9 mins read . 14 Nov 2022
Like in any field, share market investment also has its own share of myths. Now, myths are not born out of thin air. They are influenced by the experiences of people, by how brokers sell equities to investors and by how the media portrays stock market investing. Stock market myths abound in the market and over time myths turn into stock market mistakes as people tend to believe that these myths are the reality.
Between the myth and the truth, the stock market traverses its path. There are many myths about share market but we will cover a few of them that are extremely popular. Stock prices are about the future, so most of the stock market myths invariable pertain to the way future share prices are determined. At the end of the day, share market price may be market determined, but there are ways of estimating it intelligently.
Here we look at 8 popular myths pertaining to stock market investing. These myths have been perpetuated over time and have gradually got into the investing ethos.
1) Investing in the stock market is like gambling. That is the first and biggest myth. At least, in India, most elders would dissuade you from investing in stock markets. Their contention is that stock markets are speculative and hence very risky. Since stock markets have an element of speculation, people tend to equate stock market investing and trading with gambling. However, that is far from the truth. Remember, that gambling is about odds and you have little control over the outcome. Like gambling, even stock markets entail risk to capital, but then it is possible to research and do intelligent investing in stock markets. Gambling is all about probabilities. The biggest difference is that in the stock markets, the long term always favours the investor. However, in gambling, the long term always favours the casino.
2) It is possible to catch the tops and the bottoms of the market. This may be possible at a very broad level. For instance, when the Nifty is trading at P/E of 10, you can say with confidence that odds are in favour of the bulls. Similarly, when the Nifty is at P/E of 35, you can say that the odds are favour of the bears. But to say that somebody can consistently catch the tops and bottoms of stocks is being too optimistic. Even the best of investors would tell you that catching bottoms and tops is just not possible on a consistent basis. In fact, timing the market is not even required, because in long term investing it is time that matters more than timing.
3) You can diversify by owning a large number of stocks. The question is what is the meaning of large number of stocks. Obviously, you don’t need to own 100 stocks to diversify your portfolio. The global estimates is that an investor can be sufficiently diversified if they own around 12 to 15 stocks. Beyond that point, it is hard to find stock with low or no correlation. Once you add up to 15 stocks with low diversification, you are well diversified. After that, you only substitute risk, you don’t reduce risk.
4) Penny stocks are good because down side risk is limited. That is a huge myth. Penny stocks are like falling knives. They will just keep falling. You can buy a stock at Rs5 and you can still lose money. That is because in most cases the company has become unviable shell company. Such companies trade at positive valuations only because stock prices cannot be negative or even zero theoretically. But once a company is in trouble and seeing a run on the stock price, think with your feet. Catching penny stocks is like catching a falling knife.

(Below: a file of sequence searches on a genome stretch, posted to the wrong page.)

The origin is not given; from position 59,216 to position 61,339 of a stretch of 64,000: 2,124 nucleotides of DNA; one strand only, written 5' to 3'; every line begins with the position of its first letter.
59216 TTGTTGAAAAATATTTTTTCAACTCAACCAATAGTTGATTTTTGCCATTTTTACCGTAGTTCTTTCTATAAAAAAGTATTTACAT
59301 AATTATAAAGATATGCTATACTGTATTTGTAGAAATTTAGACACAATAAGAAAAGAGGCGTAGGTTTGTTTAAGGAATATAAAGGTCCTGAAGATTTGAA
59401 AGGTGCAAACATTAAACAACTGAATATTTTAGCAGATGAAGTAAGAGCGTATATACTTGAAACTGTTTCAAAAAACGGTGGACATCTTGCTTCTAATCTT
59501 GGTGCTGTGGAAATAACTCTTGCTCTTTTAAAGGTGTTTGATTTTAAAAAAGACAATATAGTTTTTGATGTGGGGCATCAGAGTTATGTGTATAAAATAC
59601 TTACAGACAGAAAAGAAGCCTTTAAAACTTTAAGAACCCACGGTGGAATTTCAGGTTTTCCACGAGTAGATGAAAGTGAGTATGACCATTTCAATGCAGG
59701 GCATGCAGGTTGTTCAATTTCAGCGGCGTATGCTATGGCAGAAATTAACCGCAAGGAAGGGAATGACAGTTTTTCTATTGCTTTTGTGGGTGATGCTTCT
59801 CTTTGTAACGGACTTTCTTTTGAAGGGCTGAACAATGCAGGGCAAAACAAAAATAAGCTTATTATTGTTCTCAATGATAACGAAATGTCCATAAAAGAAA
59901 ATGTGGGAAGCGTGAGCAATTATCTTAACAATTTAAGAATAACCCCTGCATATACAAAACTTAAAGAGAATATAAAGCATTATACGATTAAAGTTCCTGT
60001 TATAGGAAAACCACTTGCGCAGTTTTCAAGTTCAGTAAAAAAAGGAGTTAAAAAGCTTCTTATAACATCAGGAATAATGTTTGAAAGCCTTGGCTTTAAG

5) Stock market investing is for the wealthy. That is not true. Many wealthy and extremely successful investors have started with small capital and then made it big. In the stock markets it is easy to make profits with discipline and it is also easy to lose money without indiscipline. The choice is yours what you want to be. The moral of the story is that you don’t need loads of money to invest in the stock markets. You just need to identify quality stocks with the right growth trajectory and then be willing to wait.
6) Taking on higher risk means higher returns. That is a huge myth in the stock market. You must understand the causality first. Higher returns do entail a higher level of risk. However, that has to be calibrated risk. It is not just about how much risk you take but about how much of calculated risk you take. Just taking more risk is not enough to make more profits.
7) Stocks that go up must come down. That depends on what you are looking at. For instance, if you are looking to short a stock just because it has risen sharply, you could be in trouble. For instance, stocks like Bajaj Finance have gone up 100 fold in the last 8 years with no stoppage whatsoever. There are companies that are constantly getting re-rated positively and there is no limit to the price they can touch. It would be naïve to believe that any stock that goes up must come down. Despite intermittent corrections, many stocks have been on structural uptrend for years.
8) I can a buy a stock because FIIs are buying it and a star investor is also buying it. That is a very common myth. You cannot buy a stock just because an FII is buying the stock. Firstly, FIIs invest billions of dollars and have the ability to wait for years to get big returns. Secondly, their risk appetite and their capacity to take losses is of a much higher order. Unless you have a similar capacity, you must not attempt to copy them. Remember that many of the FII buying positions are arbitrage positions. That means; they buy in the cash market and sell in the futures market to lock in the risk-less spread. Just because you see the FPIs buying, it does not mean you should also jump in and buy it. If it is an arbitrage position, then it is not a bullish view at all.
These 8 myths are largely illustrative but would help you handle the investment journey with greater care and caution.